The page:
The probes used for S1 nuclease mapping of the sigB transcripts are shown in Fig. 2. P1 probe was prepared from pUC203, a pUC18 derivative containing a 306 bp PCR product encompassing the intergenic region of rsbA and sigB. PCR amplification was carried out with the backward primer 5′-C GAA GAA CAG CTT CGA CAA CTC C-3′ (5′ position at +168 nt relative to the sigBp1 start site) and the forward primer 5′-GAT CTG GTG CGG GTT CAC ACG GAC-3′ (5′ position at −138 nt relative to the sigBp1 start site). pUC203 was digested with StyI located at position +121 from the transcription start site (+68 from the initiation codon), labelled at the 5′ phosphate of the StyI-cut end and then digested with PvuII to recover 470 bp labelled probe. P2 probe, which spans the upstream region of rsbA and rsbB, was generated by digesting a 4.6 kb SmaI–BamHI fragment partially with SmaI. The hybridization reaction was performed at 55≈65°C for over 8 h using 50 µg of RNA. For S1 mapping of catB and actII-ORF4 transcripts, 100 µg of RNA was hybridized with the radiolabelled DNA probes as described previously (Cho et al., 2000).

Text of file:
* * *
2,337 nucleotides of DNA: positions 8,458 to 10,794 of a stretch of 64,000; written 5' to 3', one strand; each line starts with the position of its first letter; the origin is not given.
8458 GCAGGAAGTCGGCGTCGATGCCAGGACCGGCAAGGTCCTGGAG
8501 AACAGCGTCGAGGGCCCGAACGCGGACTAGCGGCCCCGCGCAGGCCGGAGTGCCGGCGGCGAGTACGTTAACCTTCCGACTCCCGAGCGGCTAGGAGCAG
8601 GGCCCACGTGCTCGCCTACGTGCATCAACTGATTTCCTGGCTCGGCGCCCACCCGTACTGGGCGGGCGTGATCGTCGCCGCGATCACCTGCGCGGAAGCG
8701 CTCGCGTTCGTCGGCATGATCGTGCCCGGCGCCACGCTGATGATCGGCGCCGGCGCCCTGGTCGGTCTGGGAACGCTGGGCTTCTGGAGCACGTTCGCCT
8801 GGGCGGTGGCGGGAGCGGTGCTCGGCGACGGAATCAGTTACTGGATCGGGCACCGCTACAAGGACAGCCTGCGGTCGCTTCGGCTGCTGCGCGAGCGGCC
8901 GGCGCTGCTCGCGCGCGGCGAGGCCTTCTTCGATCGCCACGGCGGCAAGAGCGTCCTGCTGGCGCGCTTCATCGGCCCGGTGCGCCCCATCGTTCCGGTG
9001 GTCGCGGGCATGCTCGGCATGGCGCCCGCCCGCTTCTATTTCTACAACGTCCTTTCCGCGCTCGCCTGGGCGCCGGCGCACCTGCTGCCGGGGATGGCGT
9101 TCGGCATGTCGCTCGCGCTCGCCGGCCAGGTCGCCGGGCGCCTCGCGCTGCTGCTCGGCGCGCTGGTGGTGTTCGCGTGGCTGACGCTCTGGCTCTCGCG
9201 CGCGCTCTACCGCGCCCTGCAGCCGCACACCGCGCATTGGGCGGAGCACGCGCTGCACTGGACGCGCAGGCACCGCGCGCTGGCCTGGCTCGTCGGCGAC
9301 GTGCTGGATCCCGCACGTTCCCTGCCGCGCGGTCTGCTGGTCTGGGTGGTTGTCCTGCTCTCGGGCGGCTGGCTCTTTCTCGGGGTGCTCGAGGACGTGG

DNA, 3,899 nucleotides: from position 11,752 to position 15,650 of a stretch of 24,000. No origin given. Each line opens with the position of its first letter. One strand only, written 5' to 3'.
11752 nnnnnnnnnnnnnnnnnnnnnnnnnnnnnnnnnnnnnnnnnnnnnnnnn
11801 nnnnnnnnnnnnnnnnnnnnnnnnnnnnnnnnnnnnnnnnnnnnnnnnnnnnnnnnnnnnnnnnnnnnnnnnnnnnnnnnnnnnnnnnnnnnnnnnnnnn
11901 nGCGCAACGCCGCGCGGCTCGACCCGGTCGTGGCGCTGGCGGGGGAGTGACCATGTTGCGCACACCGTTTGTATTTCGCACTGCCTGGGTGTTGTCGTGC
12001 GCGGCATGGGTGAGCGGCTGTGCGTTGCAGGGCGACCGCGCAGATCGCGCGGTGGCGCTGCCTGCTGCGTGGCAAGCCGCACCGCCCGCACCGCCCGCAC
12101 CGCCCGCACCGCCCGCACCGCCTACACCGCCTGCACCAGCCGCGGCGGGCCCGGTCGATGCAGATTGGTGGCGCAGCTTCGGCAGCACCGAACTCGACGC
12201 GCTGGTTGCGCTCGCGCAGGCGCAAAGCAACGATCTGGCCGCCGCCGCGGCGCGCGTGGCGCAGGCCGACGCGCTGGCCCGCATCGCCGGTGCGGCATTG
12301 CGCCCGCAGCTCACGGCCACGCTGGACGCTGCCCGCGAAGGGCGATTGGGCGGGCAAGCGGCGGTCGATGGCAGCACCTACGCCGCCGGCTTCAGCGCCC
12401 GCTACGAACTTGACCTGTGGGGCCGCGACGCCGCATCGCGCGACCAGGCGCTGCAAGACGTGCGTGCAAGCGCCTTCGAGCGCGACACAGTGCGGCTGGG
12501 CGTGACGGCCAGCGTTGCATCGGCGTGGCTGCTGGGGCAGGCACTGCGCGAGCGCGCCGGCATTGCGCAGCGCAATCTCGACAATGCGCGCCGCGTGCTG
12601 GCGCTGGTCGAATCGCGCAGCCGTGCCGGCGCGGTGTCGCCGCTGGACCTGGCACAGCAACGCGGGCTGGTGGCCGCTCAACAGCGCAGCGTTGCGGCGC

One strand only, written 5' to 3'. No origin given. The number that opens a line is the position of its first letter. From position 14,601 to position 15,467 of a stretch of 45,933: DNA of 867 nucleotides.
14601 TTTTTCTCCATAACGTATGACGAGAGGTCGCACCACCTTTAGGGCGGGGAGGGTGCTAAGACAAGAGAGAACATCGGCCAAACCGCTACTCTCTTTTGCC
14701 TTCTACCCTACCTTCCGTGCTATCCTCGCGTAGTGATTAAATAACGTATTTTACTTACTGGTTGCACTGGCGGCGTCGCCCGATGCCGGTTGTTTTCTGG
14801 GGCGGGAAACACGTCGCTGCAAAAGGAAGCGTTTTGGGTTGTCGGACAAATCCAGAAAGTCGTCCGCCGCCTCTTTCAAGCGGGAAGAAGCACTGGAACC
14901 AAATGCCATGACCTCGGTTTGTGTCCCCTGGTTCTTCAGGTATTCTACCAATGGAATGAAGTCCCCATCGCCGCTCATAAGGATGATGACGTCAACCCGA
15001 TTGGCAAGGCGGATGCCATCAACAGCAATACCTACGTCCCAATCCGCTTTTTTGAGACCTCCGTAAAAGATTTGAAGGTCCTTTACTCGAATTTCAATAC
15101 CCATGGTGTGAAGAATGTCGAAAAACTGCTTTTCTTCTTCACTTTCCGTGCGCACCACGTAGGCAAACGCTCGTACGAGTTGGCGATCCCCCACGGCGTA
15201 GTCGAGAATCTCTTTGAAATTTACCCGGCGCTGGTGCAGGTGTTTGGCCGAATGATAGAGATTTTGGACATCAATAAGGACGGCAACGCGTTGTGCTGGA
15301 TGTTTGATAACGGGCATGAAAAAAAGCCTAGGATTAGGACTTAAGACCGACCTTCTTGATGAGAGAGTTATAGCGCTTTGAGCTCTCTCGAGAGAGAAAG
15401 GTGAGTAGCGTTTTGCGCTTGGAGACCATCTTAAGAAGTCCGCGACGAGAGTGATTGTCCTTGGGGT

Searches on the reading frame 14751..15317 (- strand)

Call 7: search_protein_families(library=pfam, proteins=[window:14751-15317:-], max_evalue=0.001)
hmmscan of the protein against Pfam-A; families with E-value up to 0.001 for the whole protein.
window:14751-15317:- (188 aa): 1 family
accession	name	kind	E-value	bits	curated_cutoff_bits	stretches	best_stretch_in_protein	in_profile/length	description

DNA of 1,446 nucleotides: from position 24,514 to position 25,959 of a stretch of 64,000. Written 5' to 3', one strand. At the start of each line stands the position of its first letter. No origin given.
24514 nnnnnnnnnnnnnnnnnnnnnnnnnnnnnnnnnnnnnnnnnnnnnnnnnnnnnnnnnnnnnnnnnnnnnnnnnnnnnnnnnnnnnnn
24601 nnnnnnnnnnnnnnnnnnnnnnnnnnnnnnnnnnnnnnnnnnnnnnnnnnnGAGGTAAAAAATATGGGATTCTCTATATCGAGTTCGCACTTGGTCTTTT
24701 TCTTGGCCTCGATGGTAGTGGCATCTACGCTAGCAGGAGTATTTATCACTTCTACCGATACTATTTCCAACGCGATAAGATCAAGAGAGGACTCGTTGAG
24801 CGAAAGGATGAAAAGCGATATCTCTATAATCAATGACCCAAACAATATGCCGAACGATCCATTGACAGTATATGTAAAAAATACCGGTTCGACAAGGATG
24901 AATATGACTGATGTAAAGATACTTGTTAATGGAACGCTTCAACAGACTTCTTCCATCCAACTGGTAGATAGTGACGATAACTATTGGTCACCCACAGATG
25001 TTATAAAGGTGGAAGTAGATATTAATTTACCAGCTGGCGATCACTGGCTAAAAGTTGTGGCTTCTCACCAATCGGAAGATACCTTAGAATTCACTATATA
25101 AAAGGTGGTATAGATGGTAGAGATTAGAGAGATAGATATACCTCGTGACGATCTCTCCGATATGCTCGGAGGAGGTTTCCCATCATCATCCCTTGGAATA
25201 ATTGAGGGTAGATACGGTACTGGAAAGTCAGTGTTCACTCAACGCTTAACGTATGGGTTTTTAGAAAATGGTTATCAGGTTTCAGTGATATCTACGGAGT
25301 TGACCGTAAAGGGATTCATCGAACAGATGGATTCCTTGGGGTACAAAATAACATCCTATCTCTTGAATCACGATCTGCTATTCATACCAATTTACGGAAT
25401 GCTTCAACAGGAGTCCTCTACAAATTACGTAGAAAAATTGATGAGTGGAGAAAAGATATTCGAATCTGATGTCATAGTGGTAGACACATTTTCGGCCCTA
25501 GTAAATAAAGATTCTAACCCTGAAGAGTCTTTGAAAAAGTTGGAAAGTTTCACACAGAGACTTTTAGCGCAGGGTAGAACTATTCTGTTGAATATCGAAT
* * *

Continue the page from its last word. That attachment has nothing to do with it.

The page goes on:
In vitro transcription assay

In vitro transcription assays were carried out as described by Kang et al. (1997) with slight modifications. Core RNA polymerase (1.5 pmol) was incubated with 10 pmol or more of His-tagged σB for 30 min at 37°C to produce holoenzymes. Template DNAs containing catBp or sigBp1 promoter (0.2 pmol) were added and incubated for an additional 30 min to allow sufficient formation of the promoter open complexes. At 30 s after the initiation of transcription by adding 0.1 mM each of NTP containing 32P-labelled CTP, heparin (50 µg ml−1) was added to restrict the transcription to a single cycle. Transcripts were resolved in 5% PAGE containing 7 M urea, followed by autoradiography.

Gene disruption and complementation